Theatre Review: RENT

Presented by: 5 Quarter and Preachers Productions
Reviewed: 7 October 2022

The groundbreaking musical RENT ran on Broadway for over twelve years, gaining critical acclaim and racking up multiple awards. Loosely based on Puccini’s opera, La Boheme, Jonathan Larson’s rock musical tells the story of a group of struggling young artists as they create a life in Lower Manhattan’s East Village in the thriving days of bohemian Alphabet City under the shadow of HIV/AIDS. It is meant to be a powerful and confronting musical that reminds the audience that there is no day but today to make a change.

It is unfortunate that this latest production, produced by 5 Quarter and Preachers Productions, missed the punch that RENT truly needs. What is meant to be a show where the characters’ venerability is put on the line, this show’s direction lacked the depth and maturity that is needed. It’s a dangerous move directing a show and playing a lead role. Benjamin Maio Mackay, who usually produces fine works of theatre, struggled to navigate this mammoth, emotion driven show, and numerous sightline issues could have been potentially avoided if the director was not also on the stage. Vocally, they struggled through the demanding role of Roger.

A lot of the execution across the board missed its mark on opening night. Muddy vocal direction work meant the crisp, punchy melodies that Larson wrote didn’t land the way they were intended. Audio also suffered. The band sounded muffled and the rocking score didn’t hit the audience in the way it should. At times, the vocals were lost in the mix. Traditionally, the show does not end with individual bows, but rather a company bow. I found it unusual to break from Larson’s original direction and add in individual bows. 

However, this production had a few saving graces.

The lighting and set design by Matt Ralph worked a treat. Ralph’s lighting added much needed maturity to the show. It brought great depth and almost worked as a character. Nina Richards’ choreography also added its own flare and was well executed by the cast.

Lindsay Prodea, Tate Simpson and Vaishnavi Rajaramanan held the bulk of this show together. Prodea brought a wealth of experience that was needed to navigate the role of Mark Cohen. It is a demanding sing and requires great presence. Prodea is a well seasoned performer and was wonderful to see him bring his own spin to the role. Tate Simpson’s moving rendition of Goodbye Love was a highlight. Simpson showed the light and shade required for Mimi and her connection to the libretto was excellent. A true standout performance, both in acting and vocals, has to go to Vaishnavi Rajaramanan. Being an understudy is no easy feat, but Rajaramanan rose to the challenge and nailed it. Her voice is phenomenal, and that trademark top C in Season Of Love (the one the avid fans of the show like myself are sitting there waiting for) floated above the cast with great clarity and precision.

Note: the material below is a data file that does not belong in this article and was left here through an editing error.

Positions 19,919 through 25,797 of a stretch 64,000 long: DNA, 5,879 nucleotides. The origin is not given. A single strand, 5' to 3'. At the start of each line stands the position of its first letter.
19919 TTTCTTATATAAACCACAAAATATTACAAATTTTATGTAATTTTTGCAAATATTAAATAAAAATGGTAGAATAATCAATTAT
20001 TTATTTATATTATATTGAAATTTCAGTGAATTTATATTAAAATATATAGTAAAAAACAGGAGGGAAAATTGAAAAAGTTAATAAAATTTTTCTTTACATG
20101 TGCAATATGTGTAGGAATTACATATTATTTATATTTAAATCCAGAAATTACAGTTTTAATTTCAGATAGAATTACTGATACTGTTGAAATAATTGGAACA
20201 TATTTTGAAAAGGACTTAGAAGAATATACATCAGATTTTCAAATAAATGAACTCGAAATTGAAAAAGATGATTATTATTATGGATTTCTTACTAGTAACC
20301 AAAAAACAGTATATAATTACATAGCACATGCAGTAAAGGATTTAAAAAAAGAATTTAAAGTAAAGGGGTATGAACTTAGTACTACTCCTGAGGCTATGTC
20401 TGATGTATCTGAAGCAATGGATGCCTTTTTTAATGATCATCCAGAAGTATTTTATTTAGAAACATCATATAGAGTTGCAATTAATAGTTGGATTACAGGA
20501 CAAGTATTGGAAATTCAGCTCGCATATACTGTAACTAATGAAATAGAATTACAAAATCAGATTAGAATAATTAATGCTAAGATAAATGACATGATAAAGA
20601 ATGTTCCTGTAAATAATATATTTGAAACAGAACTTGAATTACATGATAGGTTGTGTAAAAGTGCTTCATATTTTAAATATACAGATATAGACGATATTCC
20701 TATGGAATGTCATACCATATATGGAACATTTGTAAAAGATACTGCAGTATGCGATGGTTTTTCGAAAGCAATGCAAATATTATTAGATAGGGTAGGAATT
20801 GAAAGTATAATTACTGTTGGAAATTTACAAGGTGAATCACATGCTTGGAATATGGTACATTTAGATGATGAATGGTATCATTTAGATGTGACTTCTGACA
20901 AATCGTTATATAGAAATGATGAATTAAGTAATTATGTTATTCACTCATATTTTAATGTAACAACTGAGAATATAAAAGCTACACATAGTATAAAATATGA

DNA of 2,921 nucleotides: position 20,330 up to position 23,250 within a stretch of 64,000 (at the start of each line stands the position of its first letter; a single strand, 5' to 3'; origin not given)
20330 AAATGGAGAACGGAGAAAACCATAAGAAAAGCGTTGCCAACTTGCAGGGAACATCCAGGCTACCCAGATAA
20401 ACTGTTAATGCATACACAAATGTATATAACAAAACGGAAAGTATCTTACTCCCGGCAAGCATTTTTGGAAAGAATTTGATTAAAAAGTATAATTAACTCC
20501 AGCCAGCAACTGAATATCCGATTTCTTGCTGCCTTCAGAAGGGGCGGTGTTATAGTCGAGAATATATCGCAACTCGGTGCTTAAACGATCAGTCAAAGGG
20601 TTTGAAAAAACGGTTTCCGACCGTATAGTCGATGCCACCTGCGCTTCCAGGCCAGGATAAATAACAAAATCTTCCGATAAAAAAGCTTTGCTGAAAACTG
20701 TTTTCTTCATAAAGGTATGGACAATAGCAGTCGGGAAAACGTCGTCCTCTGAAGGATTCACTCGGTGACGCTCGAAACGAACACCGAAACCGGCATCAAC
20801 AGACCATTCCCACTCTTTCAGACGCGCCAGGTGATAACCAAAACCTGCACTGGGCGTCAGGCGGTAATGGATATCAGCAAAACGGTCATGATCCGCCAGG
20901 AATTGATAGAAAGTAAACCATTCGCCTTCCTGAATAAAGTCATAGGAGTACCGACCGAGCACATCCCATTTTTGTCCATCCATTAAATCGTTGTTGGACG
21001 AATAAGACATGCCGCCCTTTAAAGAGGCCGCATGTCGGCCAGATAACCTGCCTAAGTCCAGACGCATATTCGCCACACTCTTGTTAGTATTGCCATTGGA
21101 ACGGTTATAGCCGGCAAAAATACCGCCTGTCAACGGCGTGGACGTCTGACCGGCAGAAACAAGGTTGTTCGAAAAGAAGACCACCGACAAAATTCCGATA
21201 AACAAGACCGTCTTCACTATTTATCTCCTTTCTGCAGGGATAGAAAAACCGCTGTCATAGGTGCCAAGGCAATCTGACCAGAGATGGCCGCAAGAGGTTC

The ensemble worked hard throughout this production, but special mention has to go to Chloe Fusco and Shalee Madeline Vicencio. When these two fine performers got a moment to shine vocally in the curtain call, it left me and those around me wondering why they had not been featured more throughout the show.

A final mention must go to the band, lead by musical director Jesse Budel. Tucked away up the back of the stage, this group of five local musicians kept Larson’s rocking score ticking along. As a musical director myself, it often frustrates me that the band doesn’t get the credit it deserves, so a massive kudos to you all. The band features Jesse Budel on Keys 1, Mark Lanigan-O’Keeffe on Guitar 1/Tambourine, Jennifer Trijo on Keys 2/Guitar 2, Sebastian Brook on Bass and Miles Farnan on Drums.

RENT is playing at The Queens Theatre until October 15. Ticket available at . 

Reviewed by: Ben Stefanoff

Photo credit:

Venue: The Queens Theatre
Season: 6 – 15 October, 2022
Duration: 2 hours (including interval)
Tickets: From $38.00

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